Posts Categorized: Leadership

Trust Me…

building trust with employeesWhat comes to mind when you hear the words “trust me…”? A slick used-car salesman? A shady politician? Chances are, your first thought was of someone trying to get the best of you in an underhanded way.

And that’s normal. Because trust – like respect – can’t be commanded. It has to be earned.

What does this mean for business leaders? A lot. Research shows that the character and actions of the senior leader are inextricably linked with trust in the company itself. In addition, disengaged employees cite their bosses as the number-one reason for not being happy at work. (more…)

Why Earning Trust is Better Than Getting Tough

Photo is courtesy of Pixabay“Me First!” You expect to hear this in kindergarten, but not in corporate America. After all, shouldn’t adults know how to play fair, share willingly, and cooperate?

Unfortunately, with employee engagement at all-time lows, many leaders find themselves increasingly confronted with demoralized, unhappy, or even outright-hostile employees. Energy levels plummet. Productivity suffers. Teamwork deteriorates. People look out for themselves first and foremost. And, just like frustrated parents, leaders often respond by “getting tough” – demanding more collaboration, greater commitment, and increased effort. (more…)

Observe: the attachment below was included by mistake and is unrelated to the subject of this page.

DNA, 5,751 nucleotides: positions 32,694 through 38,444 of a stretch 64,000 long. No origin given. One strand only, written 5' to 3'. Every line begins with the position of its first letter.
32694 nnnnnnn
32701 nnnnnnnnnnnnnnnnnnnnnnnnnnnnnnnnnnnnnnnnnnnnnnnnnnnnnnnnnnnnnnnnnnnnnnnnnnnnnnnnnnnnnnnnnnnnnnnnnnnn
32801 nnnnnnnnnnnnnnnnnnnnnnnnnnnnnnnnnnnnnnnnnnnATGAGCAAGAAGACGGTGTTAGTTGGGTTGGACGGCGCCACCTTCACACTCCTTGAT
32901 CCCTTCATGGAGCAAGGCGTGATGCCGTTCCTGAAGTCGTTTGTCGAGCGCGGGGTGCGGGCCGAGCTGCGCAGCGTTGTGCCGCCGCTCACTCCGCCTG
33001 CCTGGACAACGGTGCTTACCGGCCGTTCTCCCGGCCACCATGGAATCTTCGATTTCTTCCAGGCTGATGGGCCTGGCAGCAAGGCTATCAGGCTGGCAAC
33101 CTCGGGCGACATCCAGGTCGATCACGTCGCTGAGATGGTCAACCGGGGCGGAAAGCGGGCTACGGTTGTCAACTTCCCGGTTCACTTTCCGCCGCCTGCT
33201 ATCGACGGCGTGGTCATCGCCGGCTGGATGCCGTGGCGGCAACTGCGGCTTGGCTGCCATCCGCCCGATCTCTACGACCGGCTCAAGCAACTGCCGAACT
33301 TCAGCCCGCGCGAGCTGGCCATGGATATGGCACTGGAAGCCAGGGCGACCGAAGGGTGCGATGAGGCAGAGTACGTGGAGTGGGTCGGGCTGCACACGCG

Photo courtesy of PixabayWe recently blogged about the importance of spending time with your direct reports. While research suggests that six hours a week spent interacting with your employees may be the “magic number” for increasing engagement, we believe the issue isn’t just about quantity – it’s also about quality.

For example, when you’re talking with your employees or team members – in person or on the phone – what do you discuss beyond work priorities and deadlines? If the answer is “nothing,” you may be missing a valuable opportunity. (more…)

Are You Spending Enough Time With Your Direct Reports?

Photo courtesy of PixabayHave you talked with with your employees today?

Not e-mailed, not texted – but actually had a real-time face-to-face conversation with any of your direct reports?

If the answer is “no,” you’re not alone. Demanding travel schedules, telecommuting, and increased responsibilities – not to mention the global nature of many businesses – make it hard for leaders to personally connect with their team members on a frequent basis.

But if you find yourself regularly out of communication for days – or even weeks – at a time, keeping your employees motivated and engaged can become a real challenge. (more…)


Image: PixabayYou may have already heard the recent news that, according to Gallup’s State of the Global Workplace Study, 62 percent of employees are “not engaged” at work. These individuals aren’t outwardly hostile, disruptive or unproductive like their “actively disengaged” peers. They usually show up and do what they’re told. Yet, while their managers and co-workers may like them, they probably don’t trust them to go the extra mile. To have the emotional commitment and self-motivation to move from competent to excellent. And that lack of trust can keep your organization from achieving its fullest potential. (more…)